Wednesday, 4 May 2011

Love and responsibility

Some years ago I read the book "Love and responsibility" by Karol Wojtyla, written shortly before he was elected to the Papacy. The book is an in depth treatise on the experience of human love and relationships; it is an extraordinary work. The book is written in a very philosophical style, so in order to be able to convey its content to other people, who may never get to read the original, I made some simplified notes on the first half of the book. By way of tribute to JPII I will post these notes in ten short sections. This first segment compares love with desire.

When we look at humanity we see that it is neither complete nor finished-off; it is lacking something. We encounter ourselves as people who are looking, listening, enquiring, searching for fulfillment. Each one of us experiences this in our freedom of will; our desire for fulfillment. Everyone has his or her own freedom of will and so, at its root, the experience of desire is an intensely personal one. Desire is the experience of need. Is love the same as desire? No, love is much greater than desire. Desires come naturally to human beings, whereas we have the capacity for love, but love must be nurtured.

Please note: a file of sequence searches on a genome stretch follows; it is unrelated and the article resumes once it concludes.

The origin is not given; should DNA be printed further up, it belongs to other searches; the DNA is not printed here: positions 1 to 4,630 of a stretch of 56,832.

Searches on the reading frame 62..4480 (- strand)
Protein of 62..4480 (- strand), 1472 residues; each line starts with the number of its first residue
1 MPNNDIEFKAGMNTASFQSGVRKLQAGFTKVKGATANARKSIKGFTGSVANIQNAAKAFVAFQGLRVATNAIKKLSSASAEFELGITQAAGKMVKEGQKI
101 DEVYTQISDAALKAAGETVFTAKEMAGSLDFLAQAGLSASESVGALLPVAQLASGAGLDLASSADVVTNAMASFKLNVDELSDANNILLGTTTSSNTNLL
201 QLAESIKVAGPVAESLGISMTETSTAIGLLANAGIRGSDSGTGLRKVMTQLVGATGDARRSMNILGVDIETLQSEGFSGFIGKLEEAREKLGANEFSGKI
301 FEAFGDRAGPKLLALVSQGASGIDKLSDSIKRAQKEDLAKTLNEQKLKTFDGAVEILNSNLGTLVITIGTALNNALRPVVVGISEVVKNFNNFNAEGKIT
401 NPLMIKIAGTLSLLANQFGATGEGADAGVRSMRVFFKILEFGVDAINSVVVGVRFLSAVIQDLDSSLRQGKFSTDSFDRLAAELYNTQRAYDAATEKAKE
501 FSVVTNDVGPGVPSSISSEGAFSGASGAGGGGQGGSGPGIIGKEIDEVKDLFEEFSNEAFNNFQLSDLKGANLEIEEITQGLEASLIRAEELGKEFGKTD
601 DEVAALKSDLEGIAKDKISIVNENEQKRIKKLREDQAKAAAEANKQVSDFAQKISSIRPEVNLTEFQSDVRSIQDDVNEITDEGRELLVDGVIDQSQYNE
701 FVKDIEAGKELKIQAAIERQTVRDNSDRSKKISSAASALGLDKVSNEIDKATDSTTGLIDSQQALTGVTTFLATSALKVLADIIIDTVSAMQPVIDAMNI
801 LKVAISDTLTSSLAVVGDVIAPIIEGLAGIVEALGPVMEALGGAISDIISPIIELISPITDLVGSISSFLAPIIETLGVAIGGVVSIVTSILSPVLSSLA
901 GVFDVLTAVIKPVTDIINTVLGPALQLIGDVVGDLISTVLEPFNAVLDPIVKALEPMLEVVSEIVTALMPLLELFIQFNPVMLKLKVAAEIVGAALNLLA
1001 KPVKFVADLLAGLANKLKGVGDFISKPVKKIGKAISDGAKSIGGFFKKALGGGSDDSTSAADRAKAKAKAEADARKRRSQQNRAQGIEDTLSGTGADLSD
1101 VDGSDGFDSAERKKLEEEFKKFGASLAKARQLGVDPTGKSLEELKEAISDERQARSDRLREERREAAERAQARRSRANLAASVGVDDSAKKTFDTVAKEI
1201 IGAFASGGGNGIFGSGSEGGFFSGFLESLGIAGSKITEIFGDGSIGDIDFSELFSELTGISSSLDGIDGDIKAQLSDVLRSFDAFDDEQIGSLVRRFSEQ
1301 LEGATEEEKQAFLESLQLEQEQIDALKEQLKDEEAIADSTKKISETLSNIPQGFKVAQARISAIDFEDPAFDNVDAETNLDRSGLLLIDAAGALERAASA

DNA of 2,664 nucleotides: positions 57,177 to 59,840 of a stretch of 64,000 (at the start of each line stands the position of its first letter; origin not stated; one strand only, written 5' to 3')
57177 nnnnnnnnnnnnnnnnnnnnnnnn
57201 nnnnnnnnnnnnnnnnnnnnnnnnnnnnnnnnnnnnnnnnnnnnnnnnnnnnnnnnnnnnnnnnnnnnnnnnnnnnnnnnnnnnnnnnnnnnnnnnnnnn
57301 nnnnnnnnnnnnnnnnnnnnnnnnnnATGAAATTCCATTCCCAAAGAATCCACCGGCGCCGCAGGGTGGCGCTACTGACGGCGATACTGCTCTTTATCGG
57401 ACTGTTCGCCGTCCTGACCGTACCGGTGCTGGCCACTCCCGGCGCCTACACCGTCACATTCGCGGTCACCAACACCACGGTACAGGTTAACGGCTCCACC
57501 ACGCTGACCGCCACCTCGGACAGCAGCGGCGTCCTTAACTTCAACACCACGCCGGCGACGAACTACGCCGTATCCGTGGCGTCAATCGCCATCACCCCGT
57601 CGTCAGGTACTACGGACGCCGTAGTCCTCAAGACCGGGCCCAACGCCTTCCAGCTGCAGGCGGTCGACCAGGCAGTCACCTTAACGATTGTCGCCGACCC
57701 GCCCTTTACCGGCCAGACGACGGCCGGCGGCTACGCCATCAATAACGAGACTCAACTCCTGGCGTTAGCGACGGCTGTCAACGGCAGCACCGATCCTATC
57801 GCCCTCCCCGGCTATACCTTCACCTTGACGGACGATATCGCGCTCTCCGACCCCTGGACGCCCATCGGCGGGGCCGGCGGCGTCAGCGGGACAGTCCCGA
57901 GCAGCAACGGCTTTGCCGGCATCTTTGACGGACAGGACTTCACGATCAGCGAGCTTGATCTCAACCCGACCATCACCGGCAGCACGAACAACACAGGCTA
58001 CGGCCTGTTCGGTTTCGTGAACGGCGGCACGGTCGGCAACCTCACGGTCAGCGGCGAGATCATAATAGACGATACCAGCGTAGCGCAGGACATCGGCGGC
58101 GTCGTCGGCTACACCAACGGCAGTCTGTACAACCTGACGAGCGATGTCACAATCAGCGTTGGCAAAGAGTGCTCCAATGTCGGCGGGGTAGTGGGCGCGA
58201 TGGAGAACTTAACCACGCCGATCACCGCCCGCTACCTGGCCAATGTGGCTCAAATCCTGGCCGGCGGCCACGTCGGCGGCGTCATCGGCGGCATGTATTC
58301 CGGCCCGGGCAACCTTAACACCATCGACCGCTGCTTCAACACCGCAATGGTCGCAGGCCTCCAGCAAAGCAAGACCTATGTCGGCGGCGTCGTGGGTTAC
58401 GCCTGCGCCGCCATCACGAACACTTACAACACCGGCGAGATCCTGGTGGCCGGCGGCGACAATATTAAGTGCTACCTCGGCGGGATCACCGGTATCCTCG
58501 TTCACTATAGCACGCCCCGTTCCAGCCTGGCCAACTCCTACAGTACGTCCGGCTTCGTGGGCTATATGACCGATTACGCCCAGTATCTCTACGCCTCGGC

The capacity for love depends on a person’s willingness to seek something in common with others – he or she must subordinate him or herself to that thing for the sake of others. For instance, to make the roads safer places, drivers are called to respect a common code of driving. In doing so a driver subordinates his own way of driving to the needs of other road users. Now love is a deeply human capacity in which my freedom is placed at the disposition of others. Love is not something ready made – it has to be chosen. Love, at its root, is a decision.

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